3. Chammomile tea! I wish I could grow it here as it is the one thing that I buy lots of and spray on all of my plants. A spray of chammomile tea is the only thing that has allowed the cukes and other squash plants to produce fruit before fungus takes over - every year - and every property I have lived in - in the South Carolina midlands. It will be interesting to see if permaculture techniques change that in any way.

4. No supplemental water. I haven't tried that yet but am going to. I will have to buy (since I'm out of seedlings) some squash plants and a tomato for my hugel bed. This bed is never watered and I want to see if that makes a difference. I'm picking up plants today for that purpose.

5. And here is a last interesting note: I did the three sisters thing last year. The zuchinni that was growing at the base of the corn was shaded somewhat by the corn, had virtually no circulation, and it was just packed in so tight at the base of the beans and corn that I could barely get to it to harvest fruit. I don't recall if that plant EVER showed signs of wilt or fungus - it was just so hard to get to that I gave up with it but it did last a much longer time than in previous years.


1. my projects
Sergio Santoro


Joined: Mar 27, 2011
Posts: 239
Location: Nicoya, Costa Rica
Hmmm... we just reached a breakthrough solution. A little drastic, but we can't be too late with the season, because we live mostly of what we grow.
I have this tank of 50% concentration Hydrogen Peroxide. I am thinking of digging the soil out of the beds, drench it in 3% solution. Fill the beds with rotten wood that has also been drenched, cover it with finer stuff and put the soil back on top, mulch it with some fermented bokashi type stuff, and plant nightshades in there, maybe with mint and chamomile all around.

We have a budding colony of red wigglers, so for this year we'll inoculate all the goodies back into the hilllbeds with worm casting tea and that bokashi stuff (which is rice hulls and saw dust fermented with molasses and panchagavya).

Shouldn't be too bad. Does anyone know if hydrogen peroxide is acidic or basic?


PS Panchagavya is a concoction of cow dung, cow urine, milk, yogurt, and clarified butter fermented in sugar water.
Alex Brands


Joined: Jul 25, 2011
Posts: 53
Hydrogen peroxide is a little bit acidic, but has very little buffering capacity, and will rapidly degrade into O2 and water, so there will be no direct effect on the soil pH.

I don't think it will be very practical to sterilize the soil this way. There will be so much in the soil that reacts with the hydrogen peroxide, including all the organic matter, that it will be difficult to reliably kill all the fusarium spores.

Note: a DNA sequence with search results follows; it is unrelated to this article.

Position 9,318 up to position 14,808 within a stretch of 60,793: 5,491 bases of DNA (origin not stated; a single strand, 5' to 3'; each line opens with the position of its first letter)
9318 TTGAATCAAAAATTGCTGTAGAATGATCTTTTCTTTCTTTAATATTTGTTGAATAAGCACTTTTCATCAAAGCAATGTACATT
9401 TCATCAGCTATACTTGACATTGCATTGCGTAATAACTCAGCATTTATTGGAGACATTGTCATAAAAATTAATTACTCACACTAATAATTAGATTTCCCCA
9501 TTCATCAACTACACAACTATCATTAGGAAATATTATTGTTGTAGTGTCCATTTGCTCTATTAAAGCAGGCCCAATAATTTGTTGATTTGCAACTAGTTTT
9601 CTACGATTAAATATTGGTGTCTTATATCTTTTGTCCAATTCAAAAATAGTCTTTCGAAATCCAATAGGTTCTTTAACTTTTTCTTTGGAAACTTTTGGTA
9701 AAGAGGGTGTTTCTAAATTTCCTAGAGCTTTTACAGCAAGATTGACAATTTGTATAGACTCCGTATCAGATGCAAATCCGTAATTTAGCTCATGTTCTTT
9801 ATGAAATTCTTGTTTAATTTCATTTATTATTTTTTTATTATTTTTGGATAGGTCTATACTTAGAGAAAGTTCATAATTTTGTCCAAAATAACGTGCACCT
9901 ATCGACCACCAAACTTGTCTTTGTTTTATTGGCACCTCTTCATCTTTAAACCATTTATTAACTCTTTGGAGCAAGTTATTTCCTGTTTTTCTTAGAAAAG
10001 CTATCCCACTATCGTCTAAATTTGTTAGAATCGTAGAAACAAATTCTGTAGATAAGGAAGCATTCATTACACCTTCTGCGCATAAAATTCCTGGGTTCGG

Alex
Sergio Santoro


Joined: Mar 27, 2011
Posts: 239
Location: Nicoya, Costa Rica
And by react you mean neutralize on the spot?
Alex Ames


Joined: Feb 24, 2012
Posts: 357
    
    1
I am ignoring the voices of "knowledge" in some ways but not in all ways.
It seemed right to separate tomatoes from each other. So I put a cage in each bed
with a number of other plants not excluding other nightshades in there with them.

Then I have a rotation plan of moving the tomatoes to a new part of the bed the
following year. I am attempting to grow marigolds where the tomatoes will be
the following year. Then in the fall I am putting a good sized pile of compost in that
spot. In the spring I just plant.

Unless a garden is covered rainfall is coming from above. I am not going to go paranoid
about overhead watering. Any plan that excludes overhead watering seems unsustainable
if it is outside. I hope to remain dependent on the natural elements as much as possible.

So I say separate them, inter-plant them and rotate them to a new spot each year. If they
are in a number of different locations with things like basil, nasturtium, cilantro, onions and
garlic mixed in there with them I like their chances.
Alex Brands


Joined: Jul 25, 2011
Posts: 53
Sergio Santoro wrote:And by react you mean neutralize on the spot?


Yes. Hydrogen peroxide is used up when it reacts with/oxidizes other molecules.
Sergio Santoro


Joined: Mar 27, 2011
Posts: 239
Location: Nicoya, Costa Rica
Yes, but if I drench the soil in it, it must also kill the fungi as it permeates everything. Or you are saying the fungi will take a certain amount of time to be killed and the peroxide will be neutralized much faster?
David Miller


Joined: Sep 13, 2011
Posts: 239
Location: Harrisonburg, VA
Have you tried a diluted water spray with baking soda? As a foliar spray I've had great success on roses with fusurium
Sergio Santoro


Joined: Mar 27, 2011
Posts: 239
Location: Nicoya, Costa Rica
Really? I thought fusarium was in the soil and affected the plants by clogging the lymph vessels at the base.
David Miller


Joined: Sep 13, 2011
Posts: 239
Location: Harrisonburg, VA
I should be able to tell you but cannot, a Master Gardener volunteer who used to work at Cornell gave me the tip. Apparently a Cornell professor came up with the idea, and is now marketing a "patented" version of the baking soda in water. ugh, but it worked beautifully. I put it on one of the roses and the others got some chemical garbage poison treatment that my mother insisted would work better, guess which did
Alex Brands


Joined: Jul 25, 2011
Posts: 53
Sergio Santoro wrote:Yes, but if I drench the soil in it, it must also kill the fungi as it permeates everything. Or you are saying the fungi will take a certain amount of time to be killed and the peroxide will be neutralized much faster?


That's what I'm thinking, but I don't really know how tough the spores are.


Regarding the baking soda treatment, it's hard to imagine how that would treat fusarium, since, as you say, it lives in the soil, infects plants through the roots, and colonizes the vascular tissue (lymph vessels are in animals only).

Alex
Kay Bee


Joined: Oct 10, 2009
Posts: 471
Location: Jackson County, OR (Zone 7)
hydrogen peroxide is more effective on fungal spores than on established mycelium, I believe. Except in container culture, I wouldn't recommend using it to "sterilize" soil or other growing media.

fusarium and verticillium can be persistent in soil, but like many pathogens, it is likely all around your environment. Most pathogens are opportunistic and will take advantage of stressed or compromised hosts if they are available.

While I do believe crop rotation is a good practice, I don't think it would be necessary to hold off on planting any nightshades in an affected spot for 4 years. Especially if you have otherwise healthy soil with a high organic content.